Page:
Lithium’s Value in 21st Century Technology

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RHiNO NEAL

Lithium batteries have powered the 21st century's technology.

Braeden Fitzgerald, Section Editor

Humanity’s capability to produce usable energy has come quite a long way. It started with fire and has progressed to atomic energy. However advanced humanity has come at producing this useful energy, our ability to store this energy has always lagged behind. First, let’s start with some history of the study of electrical energy and its storage. Humanity has known of electricity since around 2750 BC in ancient Egyptian texts referring to electric fish able to produce “thunder.” The study of this “thunder” started around 600 BC with a Greek philosopher named Thales, who made observations on what is now known as static electricity. However, this energy would not be called electricity until 1600 when the Latin word “electricus” was coined by English scientist William Gilbert. 

 Now, the first primitive batteries are thought to have been produced around 250 BC in what is now modern-day Baghdad. The Baghdad battery is a ceramic pot with a copper tube on the inside, and an iron rod on the inside of the copper tube. With an electrolyte such as lemon juice is inside of the ceramic pot, the battery produces a low amount of voltage. The first object to resemble a modern-day battery was created in 1800 by an Italian physicist named Alessandro Volta. Now, the batteries that we know today are mostly powered by the element lithium. There are other types of batteries mind you, but as lithium technology has gotten more advanced over the past few decades, these other types have found themselves getting replaced. While experimentation with lithium batteries began in the early 20th century, these batteries would not be commercially successful until the 1970s. The first lithium-ion battery was created in 1985 and became commercially available in the 90s. This variation came with lower maintenance needs and the ability to produce higher current. The last major advancement to lithium batteries came with the lithium polymer battery, also known as a Li-Po,  that was created at about the same time as the lithium-ion battery. These Li-Po batteries stored the electrolyte in a solid polymer instead of a liquid-like past designs. This allowed the battery to take more complicated and smaller shapes than before. In fact, it might just be possible to make a Li-Po as slim as your average credit card. 

Now, why is lithium so much better than alkaline and lead batteries? Well, the reason is quite simple. Lithium has the greatest energy to weight ratio of any metal, meaning that it has a high energy density. In essence, if a material has a higher energy density, it should make for a better material to be used in batteries. This potential to store energy is what makes lithium one of the best materials for energy storage. These batteries paved the way for today’s consumer electronics and expensive technology. The smartphone you carry around in your pocket could not exist without lithium batteries. In fact, phones would still probably still be the size of a brick. The power output, energy storage, and overall stability of lithium batteries is necessary for many more fragile pieces of technology in today’s society. For example, pacemakers are one piece of technology that depends on lithium batteries to function for long periods of time.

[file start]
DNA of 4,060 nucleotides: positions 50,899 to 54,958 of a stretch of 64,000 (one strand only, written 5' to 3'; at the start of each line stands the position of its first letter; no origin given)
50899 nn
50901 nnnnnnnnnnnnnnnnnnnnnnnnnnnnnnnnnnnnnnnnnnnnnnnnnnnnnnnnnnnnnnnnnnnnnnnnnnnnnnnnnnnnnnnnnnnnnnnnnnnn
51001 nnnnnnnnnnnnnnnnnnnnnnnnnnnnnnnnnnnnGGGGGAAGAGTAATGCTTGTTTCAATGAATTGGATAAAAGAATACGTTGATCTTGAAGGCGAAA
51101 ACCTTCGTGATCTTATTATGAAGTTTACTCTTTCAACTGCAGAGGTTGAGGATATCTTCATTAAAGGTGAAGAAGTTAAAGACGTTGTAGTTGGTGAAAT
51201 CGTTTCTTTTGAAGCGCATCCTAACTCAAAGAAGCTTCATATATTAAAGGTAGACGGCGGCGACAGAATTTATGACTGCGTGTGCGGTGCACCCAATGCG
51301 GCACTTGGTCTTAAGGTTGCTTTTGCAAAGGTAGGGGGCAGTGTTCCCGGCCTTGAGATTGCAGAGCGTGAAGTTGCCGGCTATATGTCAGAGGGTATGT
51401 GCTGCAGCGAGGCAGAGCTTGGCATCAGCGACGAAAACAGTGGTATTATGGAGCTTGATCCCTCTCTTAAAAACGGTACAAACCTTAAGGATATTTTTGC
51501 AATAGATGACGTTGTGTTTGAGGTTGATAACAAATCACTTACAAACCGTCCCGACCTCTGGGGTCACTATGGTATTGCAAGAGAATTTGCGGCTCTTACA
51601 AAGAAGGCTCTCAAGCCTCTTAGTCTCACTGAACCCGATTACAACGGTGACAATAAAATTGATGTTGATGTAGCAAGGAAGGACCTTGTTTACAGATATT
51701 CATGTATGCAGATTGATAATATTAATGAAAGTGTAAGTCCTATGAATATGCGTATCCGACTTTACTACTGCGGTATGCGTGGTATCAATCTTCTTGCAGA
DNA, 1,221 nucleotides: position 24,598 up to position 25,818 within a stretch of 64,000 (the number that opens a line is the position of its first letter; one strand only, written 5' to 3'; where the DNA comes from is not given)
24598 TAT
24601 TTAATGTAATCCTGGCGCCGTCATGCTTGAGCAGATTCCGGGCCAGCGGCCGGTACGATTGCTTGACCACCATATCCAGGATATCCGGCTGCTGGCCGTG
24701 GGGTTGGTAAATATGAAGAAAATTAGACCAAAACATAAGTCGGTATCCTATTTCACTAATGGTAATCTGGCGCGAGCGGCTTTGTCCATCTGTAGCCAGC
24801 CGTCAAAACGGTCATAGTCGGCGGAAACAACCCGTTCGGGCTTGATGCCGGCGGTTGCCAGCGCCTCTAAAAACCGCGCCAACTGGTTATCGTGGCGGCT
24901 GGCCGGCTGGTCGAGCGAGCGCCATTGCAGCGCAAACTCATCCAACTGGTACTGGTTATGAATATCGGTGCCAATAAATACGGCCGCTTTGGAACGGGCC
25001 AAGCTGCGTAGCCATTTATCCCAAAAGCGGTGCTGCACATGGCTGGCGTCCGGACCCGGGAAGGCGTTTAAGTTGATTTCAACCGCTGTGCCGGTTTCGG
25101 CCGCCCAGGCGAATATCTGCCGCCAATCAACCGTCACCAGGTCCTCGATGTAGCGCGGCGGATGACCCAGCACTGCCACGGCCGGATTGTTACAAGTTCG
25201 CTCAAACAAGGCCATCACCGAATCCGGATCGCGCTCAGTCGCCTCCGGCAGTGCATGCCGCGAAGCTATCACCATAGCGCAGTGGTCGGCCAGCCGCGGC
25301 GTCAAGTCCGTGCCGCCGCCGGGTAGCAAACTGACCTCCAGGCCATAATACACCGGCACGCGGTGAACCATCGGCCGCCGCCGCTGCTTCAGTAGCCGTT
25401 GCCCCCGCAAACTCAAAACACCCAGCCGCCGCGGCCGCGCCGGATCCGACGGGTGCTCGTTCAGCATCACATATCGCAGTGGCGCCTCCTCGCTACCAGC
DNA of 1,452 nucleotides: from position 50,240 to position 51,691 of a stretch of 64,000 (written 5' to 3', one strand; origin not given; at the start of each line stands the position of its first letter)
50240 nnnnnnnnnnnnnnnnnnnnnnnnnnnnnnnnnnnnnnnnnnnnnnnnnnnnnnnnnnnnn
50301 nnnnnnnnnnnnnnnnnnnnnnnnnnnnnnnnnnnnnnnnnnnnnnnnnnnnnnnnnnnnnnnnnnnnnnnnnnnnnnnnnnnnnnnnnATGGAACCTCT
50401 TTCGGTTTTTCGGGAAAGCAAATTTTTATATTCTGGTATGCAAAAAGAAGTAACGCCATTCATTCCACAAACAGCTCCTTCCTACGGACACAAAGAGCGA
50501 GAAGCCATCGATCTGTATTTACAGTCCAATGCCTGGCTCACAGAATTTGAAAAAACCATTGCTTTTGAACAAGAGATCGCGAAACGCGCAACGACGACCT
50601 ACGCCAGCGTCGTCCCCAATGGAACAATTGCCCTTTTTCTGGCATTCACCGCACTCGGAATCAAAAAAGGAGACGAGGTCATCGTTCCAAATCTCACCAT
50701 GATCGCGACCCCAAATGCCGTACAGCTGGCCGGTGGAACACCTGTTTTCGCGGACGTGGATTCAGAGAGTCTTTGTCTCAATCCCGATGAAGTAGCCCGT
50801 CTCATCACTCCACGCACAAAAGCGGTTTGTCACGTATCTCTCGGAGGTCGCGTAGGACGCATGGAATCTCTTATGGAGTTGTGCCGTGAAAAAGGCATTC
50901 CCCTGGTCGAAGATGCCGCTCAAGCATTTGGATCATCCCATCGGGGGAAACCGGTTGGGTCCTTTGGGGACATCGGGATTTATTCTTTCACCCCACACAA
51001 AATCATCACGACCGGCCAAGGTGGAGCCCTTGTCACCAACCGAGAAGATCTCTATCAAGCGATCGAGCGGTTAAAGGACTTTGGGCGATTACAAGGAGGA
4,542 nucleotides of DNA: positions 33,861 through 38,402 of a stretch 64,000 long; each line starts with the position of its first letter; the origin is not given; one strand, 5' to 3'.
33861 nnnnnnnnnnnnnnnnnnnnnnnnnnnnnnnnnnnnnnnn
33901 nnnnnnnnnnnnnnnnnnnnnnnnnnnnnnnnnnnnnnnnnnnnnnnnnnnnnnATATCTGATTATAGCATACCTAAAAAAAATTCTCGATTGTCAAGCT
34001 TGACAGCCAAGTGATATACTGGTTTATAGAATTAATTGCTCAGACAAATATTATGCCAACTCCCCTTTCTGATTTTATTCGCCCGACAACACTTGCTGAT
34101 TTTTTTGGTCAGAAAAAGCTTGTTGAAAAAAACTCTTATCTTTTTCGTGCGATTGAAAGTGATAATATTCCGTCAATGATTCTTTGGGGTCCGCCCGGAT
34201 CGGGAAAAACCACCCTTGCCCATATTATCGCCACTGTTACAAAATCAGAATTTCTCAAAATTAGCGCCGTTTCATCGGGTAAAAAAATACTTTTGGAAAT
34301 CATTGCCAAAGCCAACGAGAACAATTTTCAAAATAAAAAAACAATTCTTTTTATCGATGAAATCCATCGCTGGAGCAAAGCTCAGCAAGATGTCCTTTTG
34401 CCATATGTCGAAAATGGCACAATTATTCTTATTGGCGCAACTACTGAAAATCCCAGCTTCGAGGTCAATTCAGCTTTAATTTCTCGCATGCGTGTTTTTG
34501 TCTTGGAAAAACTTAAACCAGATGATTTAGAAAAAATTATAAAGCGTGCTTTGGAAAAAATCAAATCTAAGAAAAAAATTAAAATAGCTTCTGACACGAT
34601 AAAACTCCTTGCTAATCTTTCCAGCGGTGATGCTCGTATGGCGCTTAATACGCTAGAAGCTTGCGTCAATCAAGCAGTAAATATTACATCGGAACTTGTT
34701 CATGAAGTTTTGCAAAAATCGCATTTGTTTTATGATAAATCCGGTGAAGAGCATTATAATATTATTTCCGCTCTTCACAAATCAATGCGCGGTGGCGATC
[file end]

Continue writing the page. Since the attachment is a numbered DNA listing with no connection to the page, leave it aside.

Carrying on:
Actually, many electronic technologies use lithium batteries, as they are common and pretty useful. The only other really common type of battery is the lead-acid battery that finds usage due to its low cost and ability to put out high current. Today’s world would be very different without the advancement of batteries to include lithium in their design. We would be without many important technologies, simply because they couldn’t be powered. Perhaps the most prevalent issue would be the fact that we wouldn’t have smartphones, which can be a good or bad thing depending on your stance. 

So, lithium is the element that has powered 21st century technology and its creation. Without it our computers would still be in the 80’s. However, what comes next for humanity? Will our technology advance farther than ever before? Will our technology remain the same? Could it possibly regress in the future? The only way we can find out, is to wait.